Command Line Arguments

Our Hello program still isn’t very general. We can’t change the name we say hello to without editing and recompiling the source code. This may be fine for the programmers, but what if the secretaries want their computers to say Hello to them? (I know. This is a little far-fetched but bear with me. I’m making a point.)

What we need is a way to change the name at runtime rather than at compile time. (Runtime is when we type java HelloRusty. Compile time is when we type javac To do this we’ll make use of command-line arguments. They allow us to type something like Java Hello Gloria and have the program respond with “Hello Gloria”. Here’s the code:

// This is the Hello program in Java
class Hello {

    public static void main (String args[]) {

      /* Now let's say hello */
      System.out.print("Hello ");


Compile this program in the javahtml directory as usual and then type java Hello Gloria.

This isn’t very hard is it? In fact we’ve even gotten rid of the name variable from the HelloRusty program. We’re using args[0] instead. args is what is known as an array. An array stores a series of values. The values can be Strings as in this example, numbers, objects or any other kind of Java data type.

args is a special array that holds the command line arguments. args[0] holds the first command line argument. args[1] holds the second command line argument, args[2] holds the third command line argument and so on.

At this point almost everyone reading this is probably saying “Whoa, that can’t be right.” However why you’re saying depends on your background.

If you’ve never programmed before or if you’ve programmed only in Pascal or Fortran, you’re probably wondering why the first element of the array is at position 0, the second at position 1, the third at position 2 instead of the clearly more sensible element 1 being the first element in the array, element 2 being the second and so on. All I can tell you is that this is a holdover from C where this convention almost made sense.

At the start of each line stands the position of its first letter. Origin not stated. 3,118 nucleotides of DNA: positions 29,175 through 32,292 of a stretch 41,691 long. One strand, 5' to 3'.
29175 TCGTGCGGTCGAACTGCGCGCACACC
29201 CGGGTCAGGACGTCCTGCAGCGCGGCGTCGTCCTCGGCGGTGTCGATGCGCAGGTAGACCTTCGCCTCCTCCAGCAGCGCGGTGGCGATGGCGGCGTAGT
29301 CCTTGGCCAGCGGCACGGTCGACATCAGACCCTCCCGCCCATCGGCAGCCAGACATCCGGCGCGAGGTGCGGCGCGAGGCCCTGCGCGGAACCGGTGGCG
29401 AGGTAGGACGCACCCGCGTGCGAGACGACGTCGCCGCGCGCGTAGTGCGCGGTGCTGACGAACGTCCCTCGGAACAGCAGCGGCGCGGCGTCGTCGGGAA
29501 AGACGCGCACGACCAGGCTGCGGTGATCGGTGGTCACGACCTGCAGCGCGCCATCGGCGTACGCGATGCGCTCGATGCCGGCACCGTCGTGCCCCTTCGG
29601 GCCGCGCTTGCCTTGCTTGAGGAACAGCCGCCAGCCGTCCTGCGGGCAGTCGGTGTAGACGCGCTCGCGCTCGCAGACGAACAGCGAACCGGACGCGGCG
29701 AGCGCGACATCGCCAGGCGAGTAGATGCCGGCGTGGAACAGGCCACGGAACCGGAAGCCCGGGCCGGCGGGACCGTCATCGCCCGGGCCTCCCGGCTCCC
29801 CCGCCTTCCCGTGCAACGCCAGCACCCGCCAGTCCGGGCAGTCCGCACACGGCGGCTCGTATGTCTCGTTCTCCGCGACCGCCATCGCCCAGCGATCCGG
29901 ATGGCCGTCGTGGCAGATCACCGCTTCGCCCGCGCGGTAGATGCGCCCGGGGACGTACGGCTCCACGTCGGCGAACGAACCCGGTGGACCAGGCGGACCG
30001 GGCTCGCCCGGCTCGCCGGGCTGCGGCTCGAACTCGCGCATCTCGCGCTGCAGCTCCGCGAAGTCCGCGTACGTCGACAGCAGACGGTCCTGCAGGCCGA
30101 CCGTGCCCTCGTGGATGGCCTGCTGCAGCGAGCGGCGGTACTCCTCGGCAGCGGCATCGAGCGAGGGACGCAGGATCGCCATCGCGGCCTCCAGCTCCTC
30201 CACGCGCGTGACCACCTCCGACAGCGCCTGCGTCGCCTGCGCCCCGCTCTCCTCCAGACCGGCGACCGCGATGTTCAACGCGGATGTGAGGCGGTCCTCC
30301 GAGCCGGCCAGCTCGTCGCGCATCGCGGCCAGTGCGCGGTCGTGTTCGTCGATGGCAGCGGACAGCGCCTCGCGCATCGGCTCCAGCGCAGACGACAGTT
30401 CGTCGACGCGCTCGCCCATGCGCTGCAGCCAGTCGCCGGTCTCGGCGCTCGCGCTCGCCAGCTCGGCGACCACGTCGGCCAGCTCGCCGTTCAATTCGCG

On the other hand if you’re used to C you’re probably upset because args[0] is the first command line argument instead of the command name. The problem is that in Java it’s not always clear what the command name is. For instance in the above example is it java or Hello? On some systems where Java runs there may not even be a command line, the Mac for example.

Now you should experiment with this program a little. What happens if instead of typing java Hello Gloria you type java Hello Gloria and Beth? What if you leave out the name entirely, i.e. java Hello?

That was interesting wasn’t it? You should have seen something very close to

Exception in thread “main” java.lang.ArrayIndexOutOfBoundsException at Hello.main(C:\javahtml\

What happened was that since we didn’t give Hello any command line arguments there wasn’t anything in args[0]. Therefore Java kicked back this not too friendly error message about an “ArrayIndexOutOfBoundsException.” That’s a mouthful. We’ll see one way to fix it in the next section.

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